Military Archive Research
by Dr. Stuart C Blank
Member of the Orders and Medals Research Society (OMRS)
Member of the Royal Air Force Historical Society (RAFHS)
Member of the Naval Historical Collectors and Research Association (NHCRA)
Member of the Nautical Archaeology Society (NAS)
Member of the International Bank Note Society (IBNS)
Member of the International Bond and Share Society (IBSS)




Review of
Under the Devil’s Eye - The British Military Experience in Macedonia 1915 - 1918
By Alan Wakefield and Simon Moody
Pen and Sword (
RRP GBP £25.00
ISBN 9781848844612


The British military expedition to Macedonia during World War 1 receives very little attention. If you enquire with the ordinary public and ask them about World War 1 campaigns they will probably tell you they know about France, Flanders, Ypres, Passchendaele, the Somme or Gallipoli. Few, if any, will have heard of the Macedonian experience or the British Salonika Force (BSF). Indeed the exploits of the BSF in Macedonia are completely overshadowed by the more famous campaigns. The BSF was a forgotten army and they often called themselves this. They were always the last in the order list for supplies, men and equipment.

This interesting book seeks to enhance the awareness of this mysterious and neglected campaign. The authors have conducted excellent research and this has been helped by their employment in national museums / archives. One of them was motivated by having a relative who served in this campaign and through this the campaign was brought to his attention. Unfortunately the relative died prior to the author recording his relative’s experience. The memory of him spurred the author into action and when this book was originally produced in 2004 it was the first book on the subject for 39 years.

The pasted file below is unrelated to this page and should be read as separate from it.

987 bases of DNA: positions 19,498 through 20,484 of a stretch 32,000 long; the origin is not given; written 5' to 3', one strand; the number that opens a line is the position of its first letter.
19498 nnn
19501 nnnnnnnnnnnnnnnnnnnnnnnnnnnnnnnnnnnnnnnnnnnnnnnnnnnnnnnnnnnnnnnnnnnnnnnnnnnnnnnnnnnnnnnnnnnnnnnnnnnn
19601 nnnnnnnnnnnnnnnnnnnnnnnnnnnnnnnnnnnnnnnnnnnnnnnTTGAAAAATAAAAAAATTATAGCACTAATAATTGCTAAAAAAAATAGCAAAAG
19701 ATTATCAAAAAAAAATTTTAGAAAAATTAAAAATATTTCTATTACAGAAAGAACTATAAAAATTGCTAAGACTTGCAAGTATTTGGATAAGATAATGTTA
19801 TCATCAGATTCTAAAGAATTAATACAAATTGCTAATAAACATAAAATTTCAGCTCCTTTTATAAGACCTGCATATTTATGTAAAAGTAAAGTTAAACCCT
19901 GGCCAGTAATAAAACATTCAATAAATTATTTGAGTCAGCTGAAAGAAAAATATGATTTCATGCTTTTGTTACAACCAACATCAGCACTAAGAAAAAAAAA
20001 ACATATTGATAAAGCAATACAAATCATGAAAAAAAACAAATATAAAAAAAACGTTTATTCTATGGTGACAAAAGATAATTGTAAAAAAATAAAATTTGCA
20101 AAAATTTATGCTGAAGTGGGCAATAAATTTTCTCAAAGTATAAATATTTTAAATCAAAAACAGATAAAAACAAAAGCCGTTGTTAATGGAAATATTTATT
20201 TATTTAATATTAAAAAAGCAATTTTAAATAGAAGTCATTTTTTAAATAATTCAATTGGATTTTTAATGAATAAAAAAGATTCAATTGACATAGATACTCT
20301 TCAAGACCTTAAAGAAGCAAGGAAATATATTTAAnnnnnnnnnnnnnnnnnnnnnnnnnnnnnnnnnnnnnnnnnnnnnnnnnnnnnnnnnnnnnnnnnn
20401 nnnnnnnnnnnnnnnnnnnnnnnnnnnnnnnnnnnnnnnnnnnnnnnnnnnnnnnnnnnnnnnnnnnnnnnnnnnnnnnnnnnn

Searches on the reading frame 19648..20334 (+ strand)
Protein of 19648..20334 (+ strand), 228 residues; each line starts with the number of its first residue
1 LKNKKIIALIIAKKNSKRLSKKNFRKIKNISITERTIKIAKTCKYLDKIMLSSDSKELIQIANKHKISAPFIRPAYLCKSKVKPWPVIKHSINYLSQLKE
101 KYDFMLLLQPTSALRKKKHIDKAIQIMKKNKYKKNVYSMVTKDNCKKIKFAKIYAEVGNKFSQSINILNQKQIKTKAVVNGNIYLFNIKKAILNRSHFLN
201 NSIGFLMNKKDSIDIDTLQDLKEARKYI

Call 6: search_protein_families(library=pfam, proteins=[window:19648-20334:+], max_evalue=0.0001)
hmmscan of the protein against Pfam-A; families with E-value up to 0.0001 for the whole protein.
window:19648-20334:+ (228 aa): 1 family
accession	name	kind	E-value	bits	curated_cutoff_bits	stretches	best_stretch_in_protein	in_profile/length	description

The first British troops arrived in this dangerous and volatile region during 1915. They were mostly drawn from Gallipoli and by troopship from Marseilles (France) with the intention of fighting alongside their French allies. The local Serbians were fighting against a numerically superior enemy namely the Bulgarian Forces. The British landed at Salonika in Greece and used this port as their main base. They had to retreat to the port in winter due to the severe winter weather. Initially the Greek Government was not too receptive to this “foreign” army on its land and there were fractions within the Greek Government – some supporting the allies and others the Central Powers. The King of Greece supported the German (Central Powers) because he was related by marriage to that side.

Eventually the Greeks joined the British and the French in helping the Serbians against the Bulgarians and the Imperial German Army. Also, Italians and Russians joined and fought alongside the Allies in this multi-national army. The offensives by the British were designed to divert the Bulgarian’s resources from major Franco-Serbian offensives. The spring 1917 offensive by the British (called the “First Battle of Doiran”) was a disappointment and this contrasted with the successful attempt in the Struma Valley. During September 1918 with the Bulgarians on the verge of collapse they still presented a strong enemy with the Bulgarian 9th (Pleven) Division proving a hard enemy.

This book uses first-hand accounts, drawn from a variety of sources, to illuminate the experiences of those serving in this hostile environment. Both frontline operations and those in base camp are revealed. The effects of the Great Fire of Salonika (August 1917) and the role of the medical services against malaria are aptly illustrated. This recently updated edition is now the standard work on the campaign and the authors have done an outstanding service to its memory.

November 2011